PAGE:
Man jailed for syringe robbery at chemist
A Hepatitis C positive drug addict who robbed a northside chemist with a blood-filled syringe will spend one-year behind bars.
Aaron Khan pleaded guilty in the ACT Supreme Court and was on Monday convicted of aggravated robbery at Capital Chemist in O'Connor.
Khan admitted at a sentencing hearing last week that he used a syringe as a weapon because he knew it would scare the pharmacy employee into handing over drugs.
On September 2, the 28-year-old entered the Sargood Street store about 10.30pm and threatened staff with a blood-filled syringe, demanding morphine sulfate.
Staff members handed over five-packets of the narcotic and he left the shop.
The court heard he knew he was infected with blood-borne disease Hepatitis C at the time.
Khan said he carried out the robbery because he was being stood over for $190.
The defence tendered records of text messages sent to the defendant in the days leading up to the robbery.
One text said: "Don't make me call the boys."
Khan said he thought he would be kidnapped and harmed if he did not obey.
"I was reluctant to do it ... [but] I was scared," he said.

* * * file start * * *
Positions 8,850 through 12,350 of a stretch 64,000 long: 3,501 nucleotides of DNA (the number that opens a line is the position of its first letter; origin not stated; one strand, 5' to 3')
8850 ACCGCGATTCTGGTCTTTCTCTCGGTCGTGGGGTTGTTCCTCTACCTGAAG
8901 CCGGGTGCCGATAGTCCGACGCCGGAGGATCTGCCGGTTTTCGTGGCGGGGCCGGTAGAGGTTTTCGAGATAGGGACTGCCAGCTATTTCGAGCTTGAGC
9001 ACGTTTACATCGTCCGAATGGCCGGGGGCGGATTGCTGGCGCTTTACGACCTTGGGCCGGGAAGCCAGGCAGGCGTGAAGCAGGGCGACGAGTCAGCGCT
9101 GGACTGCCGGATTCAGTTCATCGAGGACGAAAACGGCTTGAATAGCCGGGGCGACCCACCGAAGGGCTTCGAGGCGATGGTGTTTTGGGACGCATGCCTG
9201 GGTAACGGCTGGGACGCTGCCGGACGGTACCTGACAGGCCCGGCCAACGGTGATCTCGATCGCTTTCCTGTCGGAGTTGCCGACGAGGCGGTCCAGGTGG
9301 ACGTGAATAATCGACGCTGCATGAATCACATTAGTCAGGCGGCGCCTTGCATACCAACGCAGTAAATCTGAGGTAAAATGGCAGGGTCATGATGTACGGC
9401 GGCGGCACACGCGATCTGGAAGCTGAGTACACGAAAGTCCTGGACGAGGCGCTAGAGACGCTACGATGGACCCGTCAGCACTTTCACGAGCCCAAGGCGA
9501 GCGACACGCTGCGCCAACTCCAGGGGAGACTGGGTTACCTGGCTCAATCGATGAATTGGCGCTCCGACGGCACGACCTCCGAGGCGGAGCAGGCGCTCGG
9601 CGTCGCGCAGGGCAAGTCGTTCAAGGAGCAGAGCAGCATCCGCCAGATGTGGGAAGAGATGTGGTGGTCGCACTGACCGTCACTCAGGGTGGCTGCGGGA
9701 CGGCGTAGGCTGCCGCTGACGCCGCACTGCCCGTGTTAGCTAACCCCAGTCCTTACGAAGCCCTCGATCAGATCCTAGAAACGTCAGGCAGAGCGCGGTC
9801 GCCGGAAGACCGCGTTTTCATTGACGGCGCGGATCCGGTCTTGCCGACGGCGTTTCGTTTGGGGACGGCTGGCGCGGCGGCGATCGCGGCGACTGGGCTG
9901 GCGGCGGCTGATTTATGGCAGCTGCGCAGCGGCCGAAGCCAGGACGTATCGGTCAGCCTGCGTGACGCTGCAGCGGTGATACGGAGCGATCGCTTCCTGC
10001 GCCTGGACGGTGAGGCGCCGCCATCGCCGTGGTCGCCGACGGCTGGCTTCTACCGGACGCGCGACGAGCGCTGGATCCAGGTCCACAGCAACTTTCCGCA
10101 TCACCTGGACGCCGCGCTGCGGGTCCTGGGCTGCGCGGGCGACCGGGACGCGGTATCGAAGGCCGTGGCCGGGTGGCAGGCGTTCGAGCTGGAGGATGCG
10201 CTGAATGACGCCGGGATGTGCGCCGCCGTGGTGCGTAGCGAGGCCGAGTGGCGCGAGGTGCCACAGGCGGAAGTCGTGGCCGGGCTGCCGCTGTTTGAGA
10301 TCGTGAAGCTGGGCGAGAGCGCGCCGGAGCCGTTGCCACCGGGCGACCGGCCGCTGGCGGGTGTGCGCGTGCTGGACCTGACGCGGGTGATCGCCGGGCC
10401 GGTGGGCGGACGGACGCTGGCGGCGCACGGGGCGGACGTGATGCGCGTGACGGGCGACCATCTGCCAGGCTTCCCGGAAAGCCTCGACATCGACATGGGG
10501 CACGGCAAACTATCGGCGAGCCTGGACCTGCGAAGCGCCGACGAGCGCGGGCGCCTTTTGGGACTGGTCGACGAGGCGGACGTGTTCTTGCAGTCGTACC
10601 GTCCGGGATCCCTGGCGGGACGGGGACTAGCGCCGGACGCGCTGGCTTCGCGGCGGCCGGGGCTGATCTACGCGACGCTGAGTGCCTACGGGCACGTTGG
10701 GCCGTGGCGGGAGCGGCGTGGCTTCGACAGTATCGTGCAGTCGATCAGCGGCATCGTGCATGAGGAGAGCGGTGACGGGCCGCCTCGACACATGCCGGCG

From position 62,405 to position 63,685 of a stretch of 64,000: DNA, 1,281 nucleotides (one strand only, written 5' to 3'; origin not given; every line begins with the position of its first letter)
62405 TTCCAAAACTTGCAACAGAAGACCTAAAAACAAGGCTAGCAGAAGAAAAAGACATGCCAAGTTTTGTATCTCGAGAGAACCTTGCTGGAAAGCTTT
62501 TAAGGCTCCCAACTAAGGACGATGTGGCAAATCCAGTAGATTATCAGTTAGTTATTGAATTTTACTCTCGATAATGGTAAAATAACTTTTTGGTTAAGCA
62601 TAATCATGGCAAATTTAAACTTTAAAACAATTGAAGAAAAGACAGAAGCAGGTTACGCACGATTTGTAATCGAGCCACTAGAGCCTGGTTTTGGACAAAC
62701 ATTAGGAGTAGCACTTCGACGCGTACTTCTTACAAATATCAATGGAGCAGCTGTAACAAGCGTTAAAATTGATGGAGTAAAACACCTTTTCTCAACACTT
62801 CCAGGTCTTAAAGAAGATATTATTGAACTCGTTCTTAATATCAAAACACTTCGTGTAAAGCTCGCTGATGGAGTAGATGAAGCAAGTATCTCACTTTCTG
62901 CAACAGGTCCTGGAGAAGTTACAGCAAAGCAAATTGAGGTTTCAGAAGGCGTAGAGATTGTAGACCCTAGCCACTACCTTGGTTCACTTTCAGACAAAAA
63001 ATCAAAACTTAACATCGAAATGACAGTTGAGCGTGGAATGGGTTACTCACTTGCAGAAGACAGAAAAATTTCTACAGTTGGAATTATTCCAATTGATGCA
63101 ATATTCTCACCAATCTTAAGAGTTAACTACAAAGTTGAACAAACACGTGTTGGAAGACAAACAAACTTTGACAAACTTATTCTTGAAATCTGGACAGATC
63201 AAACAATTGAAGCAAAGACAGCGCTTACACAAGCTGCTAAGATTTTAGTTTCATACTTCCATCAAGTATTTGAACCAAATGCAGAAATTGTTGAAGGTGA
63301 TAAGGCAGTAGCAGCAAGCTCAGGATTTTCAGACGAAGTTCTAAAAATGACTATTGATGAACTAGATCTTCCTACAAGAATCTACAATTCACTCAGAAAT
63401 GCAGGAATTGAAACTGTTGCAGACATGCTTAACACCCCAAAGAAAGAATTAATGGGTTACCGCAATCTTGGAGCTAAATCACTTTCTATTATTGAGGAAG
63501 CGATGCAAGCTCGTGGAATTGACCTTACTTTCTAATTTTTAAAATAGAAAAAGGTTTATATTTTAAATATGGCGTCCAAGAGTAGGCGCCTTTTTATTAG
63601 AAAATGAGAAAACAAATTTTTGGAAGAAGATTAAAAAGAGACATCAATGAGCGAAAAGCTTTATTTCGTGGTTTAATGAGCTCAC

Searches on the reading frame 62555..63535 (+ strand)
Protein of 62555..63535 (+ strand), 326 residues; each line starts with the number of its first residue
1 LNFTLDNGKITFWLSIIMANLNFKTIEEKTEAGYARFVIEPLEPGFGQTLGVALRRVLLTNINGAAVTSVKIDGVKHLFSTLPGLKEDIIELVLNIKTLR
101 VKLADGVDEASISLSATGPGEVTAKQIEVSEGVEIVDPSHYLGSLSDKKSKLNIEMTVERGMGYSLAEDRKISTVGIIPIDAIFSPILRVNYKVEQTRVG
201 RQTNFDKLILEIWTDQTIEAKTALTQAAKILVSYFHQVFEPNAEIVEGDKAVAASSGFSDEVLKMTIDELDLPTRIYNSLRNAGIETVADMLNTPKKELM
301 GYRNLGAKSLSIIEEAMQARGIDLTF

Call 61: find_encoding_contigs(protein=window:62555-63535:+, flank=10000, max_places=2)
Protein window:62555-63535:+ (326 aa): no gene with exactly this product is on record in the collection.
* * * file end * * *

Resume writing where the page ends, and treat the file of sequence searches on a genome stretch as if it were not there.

"I wasn't thinking about the consequences."
The court heard Khan demanded prescription drugs because it had "high appeal on the street".
But he denied the prescription medication was for personal use.
"I'm an amphetamine addict, not a morphine addict.
"If it were for me I would've taken amphetamine or methamphetamine."
Chief Justice Terence Higgins said Khan's early guilty plea and minor criminal history entitled him to leniency.
"[But] the offence is a serious one and one which attracts a period of imprisonment," Chief Justice Higgins said.
"The question is how much of that sentence should be served."
Chief Justice Higgins noted Khan had an "unfortunate background", including being a victim of domestic violence as a child, drug and alcohol abuse and mental illness.
The judge accepted the defendant felt genuine remorse and showed good prospects of rehabilitation.
He jailed Khan for three-years, backdated to take into account 96-days already spent in custody, with a non-parole period of 12-months.
Chief Justice Higgins said Khan should spend his time behind bars in the Solaris Program – a therapeutic course for the treatment of substance misuse.